"Southern Unionist," a memoir by Philip Phillips.
I was born in the city of Charleston [South Carolina], on 17 Dec, 1807. I had the benefit of the best schools then existing in that city, first that of Mr. Gates and then that of Isaac Harby, a gentleman distinguished in his day for his literary attainments. [Harby was the founder of the Jewish Reform Movement in the United States.] With the family of this gentleman 1 also boarded for several years, and I now look back upon this period with pleasurable recollections of the kindness received from its individual members.
My mother died when I was very young. I do not now recollect the year, but the impression of her appearance is very strongly engraved on my memory. She was very tall, and consumption had worn her to the bone. Her saint-like smile, as I recall that dismal chamber in which she breathed her last, is as fixed and lasting as memory itself. It was her death that caused my transfer to a boarding school.
My father [Aaron Phillips], an emigrant from Germany, was a man of industry and sterling integrity. He fancied I possessed talent, and had so great a pride in me that he subjected himself to the friendly criticism of members of my mother’s family. To afford me the best opportunity for instruction his limited means afforded, he sent me, when I was about fifteen, to the Military Academy of Capt. Partridge, which had been removed from Norwich, its original location, to Middletown, Connecticut.
This was a very popular institution, especially at the South. When I joined it there were upwards of 300 cadets in attendance. As the means of developing the physical attributes, the system pursued was an excellent one, but it failed in the exercise of that strict supervision over those studies which enlarge and strengthen the intellectual faculties. As to these, the young cadets were left very much to their own course, provided they maintained in their recitations a decent mediocrity.
I must now, confess that, in the three years of my cadetship, I could never persuade myself to be a student. 1 disliked the gloom of the closet [study room]; I delighted in the sunshine of outdoors. Full of health and of great bodily strength and vigor, exercise of all kinds was my delight. One of my roommates, the late Gov. [Thomas Hart] Seymour of Connecticut (cousin to the distinguished Gov. [Horatio] Seymour of New York, who was also a fellow cadet), and myself passed several hours daily playing at swords. We were the two experts of the academy.
To illustrate the high degree of physical training to which we were subjected, 1 may mention that on one occasion a surveying class under Professor Johnson, of which I was one, marched from Middletown to Hartford, a distance of about fifteen miles, in little over three hours. On another occasion a select body of 100 cadets, with knapsacks and U. S. muskets, marched from Middle-town to New Haven, thirty miles, in seven hours. While I regret that my time for study was too much neglected, I recognize the advantage gained by the strengthening of a constitution naturally vigorous, and which has carried me through a long life with unbroken health.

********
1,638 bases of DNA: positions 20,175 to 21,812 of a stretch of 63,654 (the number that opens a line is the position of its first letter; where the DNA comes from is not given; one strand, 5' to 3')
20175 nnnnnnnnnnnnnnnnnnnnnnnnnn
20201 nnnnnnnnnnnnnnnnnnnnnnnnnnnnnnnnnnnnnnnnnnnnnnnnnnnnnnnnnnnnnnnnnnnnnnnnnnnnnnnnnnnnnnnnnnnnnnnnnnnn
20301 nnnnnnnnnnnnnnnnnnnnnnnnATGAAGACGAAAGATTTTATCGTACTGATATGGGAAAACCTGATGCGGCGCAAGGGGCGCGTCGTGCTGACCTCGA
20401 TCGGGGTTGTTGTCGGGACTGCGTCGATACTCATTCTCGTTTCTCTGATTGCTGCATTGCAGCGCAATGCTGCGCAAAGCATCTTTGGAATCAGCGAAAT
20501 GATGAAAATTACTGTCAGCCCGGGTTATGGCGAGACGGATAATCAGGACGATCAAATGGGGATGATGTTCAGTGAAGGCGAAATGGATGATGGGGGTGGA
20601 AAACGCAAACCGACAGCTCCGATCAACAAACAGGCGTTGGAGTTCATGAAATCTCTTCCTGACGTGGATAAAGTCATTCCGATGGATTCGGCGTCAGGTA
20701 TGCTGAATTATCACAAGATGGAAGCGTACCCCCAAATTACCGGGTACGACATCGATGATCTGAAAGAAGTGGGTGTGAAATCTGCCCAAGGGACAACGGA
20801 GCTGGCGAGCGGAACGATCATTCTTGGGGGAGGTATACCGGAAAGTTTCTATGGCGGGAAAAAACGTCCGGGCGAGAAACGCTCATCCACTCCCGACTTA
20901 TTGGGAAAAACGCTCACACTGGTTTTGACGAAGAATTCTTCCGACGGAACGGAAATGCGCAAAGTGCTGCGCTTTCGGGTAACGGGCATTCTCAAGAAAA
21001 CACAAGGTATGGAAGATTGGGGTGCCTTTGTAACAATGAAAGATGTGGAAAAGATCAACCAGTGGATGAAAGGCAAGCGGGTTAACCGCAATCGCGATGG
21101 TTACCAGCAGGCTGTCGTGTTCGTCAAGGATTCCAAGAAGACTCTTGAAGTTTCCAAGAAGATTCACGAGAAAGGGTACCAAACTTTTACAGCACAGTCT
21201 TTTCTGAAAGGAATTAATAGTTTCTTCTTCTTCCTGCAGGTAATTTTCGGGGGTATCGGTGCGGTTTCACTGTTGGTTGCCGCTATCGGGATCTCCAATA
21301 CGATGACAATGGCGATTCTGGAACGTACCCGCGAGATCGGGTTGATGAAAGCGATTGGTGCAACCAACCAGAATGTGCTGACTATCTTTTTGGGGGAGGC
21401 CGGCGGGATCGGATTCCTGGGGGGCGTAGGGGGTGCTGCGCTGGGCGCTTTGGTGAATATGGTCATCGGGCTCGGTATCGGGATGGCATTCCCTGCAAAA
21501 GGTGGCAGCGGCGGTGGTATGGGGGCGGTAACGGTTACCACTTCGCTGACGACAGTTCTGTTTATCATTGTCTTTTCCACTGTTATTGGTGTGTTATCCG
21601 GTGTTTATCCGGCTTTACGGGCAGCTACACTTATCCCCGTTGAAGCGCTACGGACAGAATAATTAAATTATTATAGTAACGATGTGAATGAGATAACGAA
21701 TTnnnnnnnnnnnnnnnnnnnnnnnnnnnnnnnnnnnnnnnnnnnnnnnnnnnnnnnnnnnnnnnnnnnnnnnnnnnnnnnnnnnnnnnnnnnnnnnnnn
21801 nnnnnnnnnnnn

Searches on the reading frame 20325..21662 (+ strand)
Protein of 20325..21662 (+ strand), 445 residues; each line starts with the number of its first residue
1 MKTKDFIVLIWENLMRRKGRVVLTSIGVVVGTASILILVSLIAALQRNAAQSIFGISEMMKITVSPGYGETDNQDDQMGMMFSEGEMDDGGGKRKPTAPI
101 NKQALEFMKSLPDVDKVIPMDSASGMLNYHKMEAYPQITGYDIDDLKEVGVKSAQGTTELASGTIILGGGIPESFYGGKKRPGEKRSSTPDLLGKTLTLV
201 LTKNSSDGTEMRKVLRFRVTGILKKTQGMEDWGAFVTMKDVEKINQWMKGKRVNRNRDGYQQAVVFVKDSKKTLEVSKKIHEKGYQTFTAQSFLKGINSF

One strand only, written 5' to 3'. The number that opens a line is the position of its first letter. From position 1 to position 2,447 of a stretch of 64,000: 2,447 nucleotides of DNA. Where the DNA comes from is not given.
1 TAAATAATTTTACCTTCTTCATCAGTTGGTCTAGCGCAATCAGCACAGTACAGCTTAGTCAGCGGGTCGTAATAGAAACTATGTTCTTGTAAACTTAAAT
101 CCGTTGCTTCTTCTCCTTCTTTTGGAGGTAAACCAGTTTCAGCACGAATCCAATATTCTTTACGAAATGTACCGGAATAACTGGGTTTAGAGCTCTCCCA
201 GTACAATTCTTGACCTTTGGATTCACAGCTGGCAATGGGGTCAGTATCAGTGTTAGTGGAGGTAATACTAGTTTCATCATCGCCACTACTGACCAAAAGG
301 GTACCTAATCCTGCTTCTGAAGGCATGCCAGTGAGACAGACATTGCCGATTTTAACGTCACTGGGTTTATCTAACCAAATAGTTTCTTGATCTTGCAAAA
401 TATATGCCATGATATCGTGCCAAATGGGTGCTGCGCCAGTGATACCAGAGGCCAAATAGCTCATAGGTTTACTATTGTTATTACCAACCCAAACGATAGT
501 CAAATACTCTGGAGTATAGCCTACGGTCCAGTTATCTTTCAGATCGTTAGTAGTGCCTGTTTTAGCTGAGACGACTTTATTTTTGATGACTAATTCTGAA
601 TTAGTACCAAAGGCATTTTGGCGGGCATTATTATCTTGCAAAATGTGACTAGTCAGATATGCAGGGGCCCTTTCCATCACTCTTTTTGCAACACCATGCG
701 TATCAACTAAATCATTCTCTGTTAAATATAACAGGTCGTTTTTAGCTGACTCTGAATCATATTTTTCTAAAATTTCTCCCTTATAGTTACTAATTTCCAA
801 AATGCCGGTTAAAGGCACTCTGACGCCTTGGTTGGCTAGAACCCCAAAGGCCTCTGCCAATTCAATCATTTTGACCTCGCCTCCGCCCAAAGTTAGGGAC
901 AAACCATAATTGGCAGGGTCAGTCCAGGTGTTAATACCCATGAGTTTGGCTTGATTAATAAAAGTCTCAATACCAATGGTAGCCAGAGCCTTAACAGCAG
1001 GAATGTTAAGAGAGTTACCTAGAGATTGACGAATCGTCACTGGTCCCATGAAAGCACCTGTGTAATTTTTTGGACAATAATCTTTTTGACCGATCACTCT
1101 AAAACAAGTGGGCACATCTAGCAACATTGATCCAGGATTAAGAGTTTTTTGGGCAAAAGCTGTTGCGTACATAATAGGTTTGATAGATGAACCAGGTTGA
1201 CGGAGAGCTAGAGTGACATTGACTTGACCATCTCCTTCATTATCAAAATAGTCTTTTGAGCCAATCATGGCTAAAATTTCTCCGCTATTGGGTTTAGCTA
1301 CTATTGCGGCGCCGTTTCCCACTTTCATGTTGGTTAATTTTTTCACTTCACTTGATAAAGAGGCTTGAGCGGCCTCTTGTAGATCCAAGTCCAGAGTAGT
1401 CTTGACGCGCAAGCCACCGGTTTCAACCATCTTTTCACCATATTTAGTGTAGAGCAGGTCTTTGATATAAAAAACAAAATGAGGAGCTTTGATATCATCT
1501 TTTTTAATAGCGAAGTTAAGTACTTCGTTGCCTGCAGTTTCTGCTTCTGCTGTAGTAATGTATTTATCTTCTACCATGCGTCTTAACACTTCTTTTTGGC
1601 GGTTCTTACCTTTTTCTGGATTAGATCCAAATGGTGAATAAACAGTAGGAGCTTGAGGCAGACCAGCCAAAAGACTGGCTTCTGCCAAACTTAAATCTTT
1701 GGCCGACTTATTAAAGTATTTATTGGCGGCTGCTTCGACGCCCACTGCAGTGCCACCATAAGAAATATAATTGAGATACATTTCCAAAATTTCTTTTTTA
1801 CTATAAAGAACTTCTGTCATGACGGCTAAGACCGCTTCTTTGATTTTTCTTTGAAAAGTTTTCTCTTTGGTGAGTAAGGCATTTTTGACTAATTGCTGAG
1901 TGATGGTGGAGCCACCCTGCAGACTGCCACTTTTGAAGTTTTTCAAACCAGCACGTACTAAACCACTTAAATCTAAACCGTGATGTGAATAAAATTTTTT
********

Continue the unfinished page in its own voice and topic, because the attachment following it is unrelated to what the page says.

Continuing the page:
At the age of eighteen I returned to Charleston and determined to adopt the law as a profession. I then called to mind an incident that occurred while at Mr. Gates’s school. I was always very fond of reciting select speeches from Shakespeare, and at one of our annual examinations, though very young, I was put forward for this purpose. After I had concluded my speech, Mr. John Gadsden, one of the visitors, rose from his seat and, putting his hand on my head, said: “My son, you must become a lawyer.”
So flattering a testimonial from so distinguished a man, as may be supposed, made an indelible impression on my memory. Mr. Gadsden was the District Attorney of the United States, and though not a pleasant speaker, owing to an unfortunate impediment of speech, recommended himself to all by the accuracy of his learning and the sterling integrity of his character.
Meeting Mr. Gadsden in the street, I stopped him and gave him my name. He had forgotten me, but I recalled to his mind the incident at the Gates examination. “Now,” said he, “I remember you well.” Then I said: “I have determined to follow your advice and ‘become a lawyer,’ and for this purpose,” I added, “I desire to pursue my studies in your office.” To this he readily and kindly consented, and on the next day I was seated in his office with other novitiates, Blackstone in hand.
Here again I have to confess that my love for bodily exercise and the open air mastered my desire for close study, and the three years of preparation, though not entirely misspent, were not utilized by me with the real energy which should have been applied.
It was the day after I had reached my majority, and on a Friday, I appeared before the court with some fear and trembling for a public examination. I went through the ordeal (fortunately not a severe one) with some credit and received my parchment of admission.
I immediately determined to locate temporarily in the town of Cheraw [South Carolina], situate at the head of navigation of the Pee Dee River, one inducement being that a bachelor uncle [Joshua Lazarus] resided there who kindly had extended an invitation to share his home with him.
Before leaving Charleston, I called to pay my respects to Mr. Gadsden, and on taking leave of him I said: “Mr. Gadsden, I feel that should I see anyone approaching my office to ask advice, I would be strongly impelled to make my exit through the back door.”